It is rare that a writer becomes a veritable, recognizable celebrity. But at only 27 years old, author and fashion blogger Leandra Medine is the exception to the rule.
While studying journalism in college, Medine started her fashion blog Man Repeller in order to have clips to show when she started applying for writing jobs after graduation. Those clips were never needed; by the time she graduated, she was the writer, editor, stylist and model of a monetized entity.
At the start, the blog covered trends that women tend to love and men tend to hate. As defined on the site itself, a Man Repeller is “she who outfits herself in a sartorially offensive mode that may result in repelling members of the opposite sex. Such garments include but are not limited to harem pants, boyfriend jeans, overalls, shoulder pads, full length jumpsuits, jewelry that resembles violent weaponry and clogs.”
However, in the six years since this definition was penned, the blog has evolved. Today, the blog covers everything from fashion to fiction, and its daily essays and slideshows have maintained a loyal following of women (and men) with wide-ranging interests. The blog has two associated podcasts called Monocycle and Oh Boy!, and multiple partnerships with clothing and beauty brands.
Arguably, it seems Medine’s biggest success has been her ability to carve out a space that previously didn’t exist in fashion — where analyses of this season’s Prada collection fall alongside frank discussions of mental health and female entrepreneurship. She and her followers form a very specific market, one perhaps not explicitly recognized before.
For her perspective on the business of her blog, Leandra Medine sat down to talk with Marketplace Morning Report host David Brancaccio.
On changing the definition of “Man Repeller”:
The reason I crossed out that entry is because when I launched Man Repeller, it was a very literal, niche fashion blog. And so we were writing about trends women loved and men hated. And a lot of those things needed definition, so we tried to make it really, really simple and literal. But as the site has evolved, the definition has changed so much and it’s not just a fashion site anymore. We cover culture and, sometimes, news and our approach is really humorous and, above all else, we really nurture and foster a growing community.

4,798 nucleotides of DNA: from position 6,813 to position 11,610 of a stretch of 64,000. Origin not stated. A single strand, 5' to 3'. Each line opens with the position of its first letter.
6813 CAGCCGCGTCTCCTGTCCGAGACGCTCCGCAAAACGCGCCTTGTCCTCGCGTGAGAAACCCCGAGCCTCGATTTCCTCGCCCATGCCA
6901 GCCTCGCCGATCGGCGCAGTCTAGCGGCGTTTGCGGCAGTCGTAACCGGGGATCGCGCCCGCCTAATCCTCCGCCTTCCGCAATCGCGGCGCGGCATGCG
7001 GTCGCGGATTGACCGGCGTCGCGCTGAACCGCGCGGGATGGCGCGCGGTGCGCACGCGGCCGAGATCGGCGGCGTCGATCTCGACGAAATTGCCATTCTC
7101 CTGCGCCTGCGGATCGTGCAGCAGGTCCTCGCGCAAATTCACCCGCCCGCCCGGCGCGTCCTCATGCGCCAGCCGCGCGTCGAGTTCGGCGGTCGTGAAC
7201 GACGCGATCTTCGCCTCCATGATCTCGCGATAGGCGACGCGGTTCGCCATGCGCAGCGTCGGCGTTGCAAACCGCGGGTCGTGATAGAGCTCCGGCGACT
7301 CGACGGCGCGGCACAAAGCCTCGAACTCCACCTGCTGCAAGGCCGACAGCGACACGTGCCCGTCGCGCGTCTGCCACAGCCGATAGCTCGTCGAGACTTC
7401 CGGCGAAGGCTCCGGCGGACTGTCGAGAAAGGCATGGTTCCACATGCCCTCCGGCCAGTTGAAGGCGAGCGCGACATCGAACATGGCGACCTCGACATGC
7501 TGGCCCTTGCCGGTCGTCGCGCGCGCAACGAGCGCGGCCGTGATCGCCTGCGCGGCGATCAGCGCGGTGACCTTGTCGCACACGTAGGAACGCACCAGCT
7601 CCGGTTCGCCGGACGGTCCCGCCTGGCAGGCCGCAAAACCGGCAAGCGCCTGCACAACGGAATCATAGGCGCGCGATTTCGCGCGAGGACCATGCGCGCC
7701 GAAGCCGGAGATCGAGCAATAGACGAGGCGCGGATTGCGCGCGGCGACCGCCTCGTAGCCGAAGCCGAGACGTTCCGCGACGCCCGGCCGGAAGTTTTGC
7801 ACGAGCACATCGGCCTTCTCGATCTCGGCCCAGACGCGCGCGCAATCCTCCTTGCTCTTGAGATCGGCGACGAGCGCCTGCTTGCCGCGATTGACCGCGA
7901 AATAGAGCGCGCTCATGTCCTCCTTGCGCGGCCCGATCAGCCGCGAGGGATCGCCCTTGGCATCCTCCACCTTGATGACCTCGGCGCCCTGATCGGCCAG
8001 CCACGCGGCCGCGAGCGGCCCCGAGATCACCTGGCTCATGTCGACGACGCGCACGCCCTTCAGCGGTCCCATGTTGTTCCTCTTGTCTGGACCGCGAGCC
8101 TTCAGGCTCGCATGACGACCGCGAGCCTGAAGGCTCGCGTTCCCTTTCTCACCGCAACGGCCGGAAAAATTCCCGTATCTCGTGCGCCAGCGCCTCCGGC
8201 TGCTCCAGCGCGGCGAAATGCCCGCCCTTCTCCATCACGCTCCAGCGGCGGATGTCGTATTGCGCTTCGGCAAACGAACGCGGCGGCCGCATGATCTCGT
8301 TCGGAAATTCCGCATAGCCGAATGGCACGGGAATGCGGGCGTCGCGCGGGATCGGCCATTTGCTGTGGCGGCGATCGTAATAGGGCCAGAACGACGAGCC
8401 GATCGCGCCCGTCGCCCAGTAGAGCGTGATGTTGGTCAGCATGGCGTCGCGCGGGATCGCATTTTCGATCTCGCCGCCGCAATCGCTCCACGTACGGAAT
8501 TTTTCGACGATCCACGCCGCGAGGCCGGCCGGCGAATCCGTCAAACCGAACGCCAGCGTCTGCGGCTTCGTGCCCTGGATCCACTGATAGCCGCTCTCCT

On redefining the fashion blog/magazine:
By the time I graduated college, I was sick of what was out there. I wanted to bring something new to the internet. So, when I started writing Man Repeller and thinking about what it was going to do after it started earning traction, and how it was going to affect women, I thought of myself and I thought of my own children and what kind of world I want to bring daughters into. You’re not stupid because you’re interested in fashion, period. And that’s the way that magazines may have made us feel.
On monetizing her blog:
There was no real monetization strategy… Sophia Amoruso, the founder of Nasty Gal, is a close friend of mine and we sort of came up together. When I was just launching Man Repeller and Nasty Gal was really new for her, too, she reached out to me and said, ‘Hey, I’d like to advertise on Man Repeller.’ And I just said, ‘OK…that will be $2,000 for an ad that will last on the site for one week.’ And she said OK, and that was the way my first transaction occurred! …It took realizing that monetizing my website was not going to affect the quality of the content – and was, in fact, going to support better quality content – to come up with the current strategy, which is very much motivated by integrated stories.
Click the above audio player to listen to the full interview.
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